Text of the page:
February 19, 2015 | Posted by Joseph Baines
The agrofuel boom has brought about some of the most significant transformations in the world food system in recent decades. A rich and diverse body of agrarian political economy research has emerged that elucidates the conflicts and redistributional shifts engendered by these transformations. However, less attention has been given to differences within agri-food capital. This paper contributes to the existing literature on agrofuels, by showing how one cluster of agri-food corporations and farmers within the US has benefited from soaring ethanol production at the expense of another cluster. More specifically, I delineate and chart the pecuniary trajectories of two corporate-led coalitions that have vied over the course taken by the US ethanol sector: the ‘Agro-Trader nexus’ and the ‘Animal Processor nexus’. My main finding is that the US ethanol boom has been a vector of redistribution: increasing the earnings of the Agro-Trader nexus and corn growers while reducing the earnings of the Animal Processor nexus and livestock farmers. This finding points to the limits and contradictions of agrofuels capitalism and the acute tensions that exist at the heart of the corporate food regime.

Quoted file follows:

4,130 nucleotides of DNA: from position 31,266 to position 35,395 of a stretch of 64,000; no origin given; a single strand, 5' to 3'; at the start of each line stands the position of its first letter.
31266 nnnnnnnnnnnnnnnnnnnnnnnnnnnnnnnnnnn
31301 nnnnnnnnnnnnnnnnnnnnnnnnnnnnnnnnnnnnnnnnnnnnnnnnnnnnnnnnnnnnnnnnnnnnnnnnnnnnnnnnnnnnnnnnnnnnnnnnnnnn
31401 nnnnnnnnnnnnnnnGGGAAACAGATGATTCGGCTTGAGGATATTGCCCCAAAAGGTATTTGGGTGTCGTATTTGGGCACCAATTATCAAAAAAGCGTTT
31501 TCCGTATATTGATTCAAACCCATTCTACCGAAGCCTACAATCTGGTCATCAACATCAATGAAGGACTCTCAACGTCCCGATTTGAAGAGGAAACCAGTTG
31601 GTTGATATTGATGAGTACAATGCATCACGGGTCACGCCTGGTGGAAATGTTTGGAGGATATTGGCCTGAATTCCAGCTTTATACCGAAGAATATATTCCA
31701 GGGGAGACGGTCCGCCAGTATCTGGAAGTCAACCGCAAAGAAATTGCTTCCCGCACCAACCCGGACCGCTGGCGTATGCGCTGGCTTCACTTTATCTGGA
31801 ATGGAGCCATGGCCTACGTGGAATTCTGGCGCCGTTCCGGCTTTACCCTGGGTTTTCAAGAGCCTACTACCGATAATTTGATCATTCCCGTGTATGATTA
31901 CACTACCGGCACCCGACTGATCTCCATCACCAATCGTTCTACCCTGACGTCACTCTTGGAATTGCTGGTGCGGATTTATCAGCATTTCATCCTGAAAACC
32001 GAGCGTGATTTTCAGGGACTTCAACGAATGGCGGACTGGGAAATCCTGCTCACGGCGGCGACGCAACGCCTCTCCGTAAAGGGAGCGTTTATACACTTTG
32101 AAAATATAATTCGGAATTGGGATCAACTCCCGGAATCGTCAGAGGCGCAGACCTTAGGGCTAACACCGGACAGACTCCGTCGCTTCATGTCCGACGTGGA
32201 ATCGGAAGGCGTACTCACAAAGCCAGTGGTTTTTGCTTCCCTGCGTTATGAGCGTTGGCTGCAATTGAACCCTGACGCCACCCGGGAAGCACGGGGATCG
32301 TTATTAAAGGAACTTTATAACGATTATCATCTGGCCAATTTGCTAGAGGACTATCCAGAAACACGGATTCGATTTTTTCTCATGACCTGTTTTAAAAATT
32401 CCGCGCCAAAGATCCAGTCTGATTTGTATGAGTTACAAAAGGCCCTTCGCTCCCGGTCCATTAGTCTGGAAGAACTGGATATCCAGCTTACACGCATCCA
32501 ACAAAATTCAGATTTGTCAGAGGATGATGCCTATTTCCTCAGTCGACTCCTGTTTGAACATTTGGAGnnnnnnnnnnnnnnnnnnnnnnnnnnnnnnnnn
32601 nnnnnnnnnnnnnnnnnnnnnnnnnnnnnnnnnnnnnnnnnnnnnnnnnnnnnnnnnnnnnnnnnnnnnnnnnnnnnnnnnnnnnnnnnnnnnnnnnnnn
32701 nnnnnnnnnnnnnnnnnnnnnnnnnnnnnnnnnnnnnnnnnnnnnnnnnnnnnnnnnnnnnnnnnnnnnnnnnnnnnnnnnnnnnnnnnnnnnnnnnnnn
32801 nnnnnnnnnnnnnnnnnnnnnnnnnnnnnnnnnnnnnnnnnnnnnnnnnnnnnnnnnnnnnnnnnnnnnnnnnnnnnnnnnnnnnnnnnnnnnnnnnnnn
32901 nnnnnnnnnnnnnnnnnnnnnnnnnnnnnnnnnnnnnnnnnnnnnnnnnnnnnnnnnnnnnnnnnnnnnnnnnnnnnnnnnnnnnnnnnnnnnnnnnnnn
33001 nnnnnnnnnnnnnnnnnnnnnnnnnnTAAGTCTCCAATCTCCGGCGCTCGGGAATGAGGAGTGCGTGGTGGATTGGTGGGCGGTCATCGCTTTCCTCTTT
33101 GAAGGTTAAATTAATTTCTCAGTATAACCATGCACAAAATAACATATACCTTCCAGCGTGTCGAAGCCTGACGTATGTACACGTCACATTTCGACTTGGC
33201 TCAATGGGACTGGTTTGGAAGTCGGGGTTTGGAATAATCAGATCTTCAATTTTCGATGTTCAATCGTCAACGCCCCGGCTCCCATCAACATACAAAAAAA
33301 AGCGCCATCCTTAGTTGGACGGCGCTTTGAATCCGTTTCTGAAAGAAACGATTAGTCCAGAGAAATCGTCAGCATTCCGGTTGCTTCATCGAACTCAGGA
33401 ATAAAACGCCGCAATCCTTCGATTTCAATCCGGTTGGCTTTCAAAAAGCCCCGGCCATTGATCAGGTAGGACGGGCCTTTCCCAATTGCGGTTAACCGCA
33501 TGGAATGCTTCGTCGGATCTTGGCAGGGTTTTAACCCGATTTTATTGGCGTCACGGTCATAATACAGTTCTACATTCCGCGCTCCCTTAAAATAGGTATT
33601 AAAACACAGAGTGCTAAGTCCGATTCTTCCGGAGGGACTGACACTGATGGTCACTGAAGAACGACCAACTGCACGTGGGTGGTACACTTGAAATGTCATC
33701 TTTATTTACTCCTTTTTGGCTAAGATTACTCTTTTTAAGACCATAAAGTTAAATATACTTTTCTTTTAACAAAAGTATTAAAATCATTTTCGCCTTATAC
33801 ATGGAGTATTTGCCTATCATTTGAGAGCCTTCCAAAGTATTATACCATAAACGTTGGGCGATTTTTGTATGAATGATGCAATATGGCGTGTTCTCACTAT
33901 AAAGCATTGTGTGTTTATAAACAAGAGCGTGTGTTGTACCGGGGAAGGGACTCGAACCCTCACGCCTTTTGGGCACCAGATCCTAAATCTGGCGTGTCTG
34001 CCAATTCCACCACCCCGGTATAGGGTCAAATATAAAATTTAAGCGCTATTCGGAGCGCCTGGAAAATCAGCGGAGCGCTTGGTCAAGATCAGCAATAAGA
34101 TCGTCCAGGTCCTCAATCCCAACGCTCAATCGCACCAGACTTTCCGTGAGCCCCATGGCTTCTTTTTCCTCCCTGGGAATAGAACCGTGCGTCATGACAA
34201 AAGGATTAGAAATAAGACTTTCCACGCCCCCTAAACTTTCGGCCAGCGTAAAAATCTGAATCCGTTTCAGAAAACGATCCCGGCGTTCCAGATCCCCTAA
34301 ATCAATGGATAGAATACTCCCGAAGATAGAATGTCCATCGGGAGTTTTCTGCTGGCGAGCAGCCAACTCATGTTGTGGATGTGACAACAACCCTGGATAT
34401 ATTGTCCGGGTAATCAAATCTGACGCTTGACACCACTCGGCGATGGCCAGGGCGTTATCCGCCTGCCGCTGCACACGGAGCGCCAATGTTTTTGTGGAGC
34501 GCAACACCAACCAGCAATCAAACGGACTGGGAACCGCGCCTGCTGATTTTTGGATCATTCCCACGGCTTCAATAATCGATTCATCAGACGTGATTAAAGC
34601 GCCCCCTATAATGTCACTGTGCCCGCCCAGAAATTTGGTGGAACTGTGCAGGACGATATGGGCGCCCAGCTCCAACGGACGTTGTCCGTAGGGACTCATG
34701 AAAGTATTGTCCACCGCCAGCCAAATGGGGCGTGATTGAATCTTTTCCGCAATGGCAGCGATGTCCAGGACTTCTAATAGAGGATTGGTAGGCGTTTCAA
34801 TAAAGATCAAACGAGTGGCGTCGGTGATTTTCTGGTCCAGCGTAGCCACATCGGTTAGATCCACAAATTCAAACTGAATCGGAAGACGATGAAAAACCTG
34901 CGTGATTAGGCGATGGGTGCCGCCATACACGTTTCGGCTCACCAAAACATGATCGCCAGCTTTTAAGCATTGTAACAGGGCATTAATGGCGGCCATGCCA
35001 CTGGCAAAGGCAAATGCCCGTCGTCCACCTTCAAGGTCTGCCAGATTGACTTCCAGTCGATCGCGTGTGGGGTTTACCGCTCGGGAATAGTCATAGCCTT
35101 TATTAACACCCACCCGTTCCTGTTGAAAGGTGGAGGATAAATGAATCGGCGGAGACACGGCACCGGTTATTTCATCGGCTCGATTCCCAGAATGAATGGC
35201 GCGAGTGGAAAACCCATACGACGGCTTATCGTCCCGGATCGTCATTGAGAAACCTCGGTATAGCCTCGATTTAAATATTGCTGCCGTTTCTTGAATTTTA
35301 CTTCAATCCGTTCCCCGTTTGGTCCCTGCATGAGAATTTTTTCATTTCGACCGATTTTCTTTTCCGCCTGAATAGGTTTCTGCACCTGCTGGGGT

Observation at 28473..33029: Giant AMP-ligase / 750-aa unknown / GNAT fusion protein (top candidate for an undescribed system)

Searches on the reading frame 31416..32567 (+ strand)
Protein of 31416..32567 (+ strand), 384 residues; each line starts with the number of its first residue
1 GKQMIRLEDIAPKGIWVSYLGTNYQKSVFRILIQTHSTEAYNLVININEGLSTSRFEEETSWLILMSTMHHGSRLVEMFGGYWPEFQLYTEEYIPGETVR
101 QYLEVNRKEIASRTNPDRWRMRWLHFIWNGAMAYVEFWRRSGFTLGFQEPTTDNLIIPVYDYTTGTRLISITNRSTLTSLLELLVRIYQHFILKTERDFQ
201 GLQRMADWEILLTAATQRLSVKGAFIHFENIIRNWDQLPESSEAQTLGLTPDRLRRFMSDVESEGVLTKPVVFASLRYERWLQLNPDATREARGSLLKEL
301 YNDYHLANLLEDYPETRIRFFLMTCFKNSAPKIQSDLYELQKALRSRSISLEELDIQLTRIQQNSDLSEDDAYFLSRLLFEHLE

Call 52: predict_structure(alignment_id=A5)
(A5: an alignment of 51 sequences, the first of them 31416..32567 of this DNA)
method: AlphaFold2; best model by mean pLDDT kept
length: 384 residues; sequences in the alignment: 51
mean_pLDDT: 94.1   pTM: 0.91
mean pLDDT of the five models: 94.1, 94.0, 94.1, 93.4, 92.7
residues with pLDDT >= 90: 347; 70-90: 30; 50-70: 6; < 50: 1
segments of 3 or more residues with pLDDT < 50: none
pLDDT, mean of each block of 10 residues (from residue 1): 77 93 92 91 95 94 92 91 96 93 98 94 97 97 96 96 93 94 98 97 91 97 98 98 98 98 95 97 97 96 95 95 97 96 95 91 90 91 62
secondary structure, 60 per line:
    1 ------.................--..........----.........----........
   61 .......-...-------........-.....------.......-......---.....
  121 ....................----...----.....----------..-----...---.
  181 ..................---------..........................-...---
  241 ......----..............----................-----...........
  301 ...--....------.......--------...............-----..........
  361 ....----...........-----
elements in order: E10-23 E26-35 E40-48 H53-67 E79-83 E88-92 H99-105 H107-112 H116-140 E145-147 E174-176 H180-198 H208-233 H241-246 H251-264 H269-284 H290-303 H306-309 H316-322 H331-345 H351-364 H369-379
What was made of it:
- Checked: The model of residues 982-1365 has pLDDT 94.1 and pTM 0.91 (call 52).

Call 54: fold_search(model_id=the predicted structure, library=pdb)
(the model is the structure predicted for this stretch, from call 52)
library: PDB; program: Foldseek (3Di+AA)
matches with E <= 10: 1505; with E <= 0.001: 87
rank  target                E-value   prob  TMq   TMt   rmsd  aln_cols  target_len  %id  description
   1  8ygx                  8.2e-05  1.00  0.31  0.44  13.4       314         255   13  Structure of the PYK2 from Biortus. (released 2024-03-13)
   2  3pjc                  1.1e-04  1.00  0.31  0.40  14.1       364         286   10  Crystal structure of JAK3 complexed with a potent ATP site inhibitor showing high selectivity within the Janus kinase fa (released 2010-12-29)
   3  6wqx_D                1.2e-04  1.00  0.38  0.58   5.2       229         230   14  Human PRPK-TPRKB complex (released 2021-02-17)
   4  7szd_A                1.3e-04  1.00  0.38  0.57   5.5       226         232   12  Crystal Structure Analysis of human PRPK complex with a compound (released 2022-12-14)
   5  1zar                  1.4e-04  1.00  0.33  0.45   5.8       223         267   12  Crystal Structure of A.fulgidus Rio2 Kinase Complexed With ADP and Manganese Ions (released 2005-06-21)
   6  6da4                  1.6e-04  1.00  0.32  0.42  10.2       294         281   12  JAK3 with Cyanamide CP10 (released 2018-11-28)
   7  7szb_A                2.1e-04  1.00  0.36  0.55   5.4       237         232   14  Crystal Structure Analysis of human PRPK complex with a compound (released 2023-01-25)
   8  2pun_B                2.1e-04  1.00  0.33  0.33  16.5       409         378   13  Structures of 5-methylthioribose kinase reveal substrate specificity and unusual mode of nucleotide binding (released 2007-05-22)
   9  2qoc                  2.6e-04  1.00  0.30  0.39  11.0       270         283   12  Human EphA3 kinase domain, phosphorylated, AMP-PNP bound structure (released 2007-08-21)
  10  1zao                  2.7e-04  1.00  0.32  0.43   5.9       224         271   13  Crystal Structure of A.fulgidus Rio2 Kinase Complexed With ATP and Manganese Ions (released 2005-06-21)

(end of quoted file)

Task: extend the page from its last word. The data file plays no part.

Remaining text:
Fuel, Feed and the Corporate Restructuring of the Food Regime (Preprint)
Baines, Joseph. (2015). The Journal of Peasant Studies. January. pp. 1-30.